U.S. to provide T&T with US$1.8 million for Security Assistance Programs

U.S. Chargé d’Affaires Margaret B. Diop and Minister of Foreign Affairs Winston C. Dookeran shake hands following the signing.
U.S. Chargé d’Affaires Margaret B. Diop and Minister of Foreign Affairs Winston C. Dookeran shake hands following the signing.

Port of Spain June 27, 2014: The United States has signed an agreement to provide Trinidad and Tobago with US$1.8 million for security assistance programs.

The signing ceremony took place on Friday, June 27, 2014 at the Ministry of Foreign Affairs, International Waterfront Complex, Wrightson Road, Port of Spain.

U.S. Chargé d’Affaires Margaret B. Diop and Minister of Foreign Affairs Winston C. Dookeran signed the agreement on behalf of the governments of the United States and Trinidad and Tobago, respectively.

Ms. Diop said the agreement increases cooperative opportunities between the two countries, pointing out that the Government of the Republic of Trinidad and Tobago is a strong partner of the United States on security matters, including the Caribbean Basin Security Initiative (CBSI).

She said the agreement allows for continued development of programs aimed at increasing citizen security by strengthening law enforcement capacities to counter illicit traffickers and deter violent crime. The goal of these programs is to improve security, promote social justice, and counter the efforts of local and international criminal organizations.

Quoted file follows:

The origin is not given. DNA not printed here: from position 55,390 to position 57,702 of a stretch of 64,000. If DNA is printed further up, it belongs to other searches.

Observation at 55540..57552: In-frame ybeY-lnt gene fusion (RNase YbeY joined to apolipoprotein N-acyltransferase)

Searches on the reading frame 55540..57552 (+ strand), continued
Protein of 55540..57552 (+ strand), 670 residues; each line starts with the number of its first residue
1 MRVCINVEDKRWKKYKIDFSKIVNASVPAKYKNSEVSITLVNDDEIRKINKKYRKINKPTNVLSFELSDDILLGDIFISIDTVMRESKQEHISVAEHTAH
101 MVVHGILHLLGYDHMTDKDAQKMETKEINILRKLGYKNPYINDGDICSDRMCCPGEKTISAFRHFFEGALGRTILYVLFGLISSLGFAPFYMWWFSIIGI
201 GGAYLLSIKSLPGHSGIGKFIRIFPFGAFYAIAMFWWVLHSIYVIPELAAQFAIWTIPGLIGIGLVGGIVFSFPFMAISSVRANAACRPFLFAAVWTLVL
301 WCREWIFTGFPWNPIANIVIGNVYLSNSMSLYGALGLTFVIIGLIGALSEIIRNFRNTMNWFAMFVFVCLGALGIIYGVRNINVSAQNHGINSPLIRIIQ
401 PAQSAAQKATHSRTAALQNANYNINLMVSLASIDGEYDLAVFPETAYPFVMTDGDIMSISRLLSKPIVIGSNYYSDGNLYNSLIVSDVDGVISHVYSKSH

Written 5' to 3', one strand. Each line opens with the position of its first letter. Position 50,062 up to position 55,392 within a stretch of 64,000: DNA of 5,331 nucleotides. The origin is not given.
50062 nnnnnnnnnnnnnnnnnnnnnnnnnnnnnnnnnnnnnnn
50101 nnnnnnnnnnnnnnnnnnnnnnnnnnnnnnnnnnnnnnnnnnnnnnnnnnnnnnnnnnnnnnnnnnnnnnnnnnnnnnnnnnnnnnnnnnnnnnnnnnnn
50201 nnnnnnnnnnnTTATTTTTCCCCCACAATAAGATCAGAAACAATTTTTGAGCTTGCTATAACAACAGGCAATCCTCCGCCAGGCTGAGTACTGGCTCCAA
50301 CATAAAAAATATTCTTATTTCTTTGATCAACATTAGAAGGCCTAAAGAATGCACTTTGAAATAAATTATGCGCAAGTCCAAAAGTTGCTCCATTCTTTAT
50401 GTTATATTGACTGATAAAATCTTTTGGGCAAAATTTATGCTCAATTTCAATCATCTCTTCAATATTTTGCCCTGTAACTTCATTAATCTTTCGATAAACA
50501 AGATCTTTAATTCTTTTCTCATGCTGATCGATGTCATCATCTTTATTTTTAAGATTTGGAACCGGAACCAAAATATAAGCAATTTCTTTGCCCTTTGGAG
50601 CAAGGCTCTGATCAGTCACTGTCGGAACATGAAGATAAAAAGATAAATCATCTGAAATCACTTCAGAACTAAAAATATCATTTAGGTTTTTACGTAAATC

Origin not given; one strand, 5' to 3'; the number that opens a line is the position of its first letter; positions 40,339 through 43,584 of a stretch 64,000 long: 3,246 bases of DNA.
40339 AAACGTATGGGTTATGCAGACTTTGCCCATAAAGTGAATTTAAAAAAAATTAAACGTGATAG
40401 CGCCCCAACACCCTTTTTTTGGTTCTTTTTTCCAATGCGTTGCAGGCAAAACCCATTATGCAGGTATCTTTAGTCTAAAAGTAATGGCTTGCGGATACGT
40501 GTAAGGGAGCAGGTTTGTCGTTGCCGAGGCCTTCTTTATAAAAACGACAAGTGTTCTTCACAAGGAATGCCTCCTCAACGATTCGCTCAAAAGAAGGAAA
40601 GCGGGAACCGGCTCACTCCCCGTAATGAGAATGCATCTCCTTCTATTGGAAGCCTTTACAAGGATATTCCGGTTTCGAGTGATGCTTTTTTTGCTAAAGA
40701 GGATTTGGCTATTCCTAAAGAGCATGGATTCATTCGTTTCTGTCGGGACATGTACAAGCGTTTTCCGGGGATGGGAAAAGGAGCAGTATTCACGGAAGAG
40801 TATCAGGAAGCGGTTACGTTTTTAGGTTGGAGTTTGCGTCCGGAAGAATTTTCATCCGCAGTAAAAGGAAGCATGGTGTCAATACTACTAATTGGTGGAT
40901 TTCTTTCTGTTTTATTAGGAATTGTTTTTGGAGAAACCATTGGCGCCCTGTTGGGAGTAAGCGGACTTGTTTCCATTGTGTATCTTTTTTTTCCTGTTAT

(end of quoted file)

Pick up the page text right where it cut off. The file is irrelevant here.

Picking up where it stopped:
Minister of Foreign Affairs Winston C. Dookeran expressed his government’s sincere gratitude to the U.S. Government for its ongoing support to Trinidad and Tobago and for continually strengthening TT’s law enforcement and protective services. He said such support will better prepare Trinidad and Tobago to address critical threats of interest to each nation and the international community.

In addition to direct, bilateral assistance on narcotics and law enforcement matters, the United States committed more than US$263 million in funding to the CBSI in its first four years to support regional programs that benefit Trinidad and Tobago and its Caribbean neighbors in many areas, including law enforcement information sharing, counterterrorism, and maritime cooperation.

The United States also invests heavily in HIV/AIDs prevention, military education and training, advancing economic development and trade, and promoting social inclusion for marginalized groups.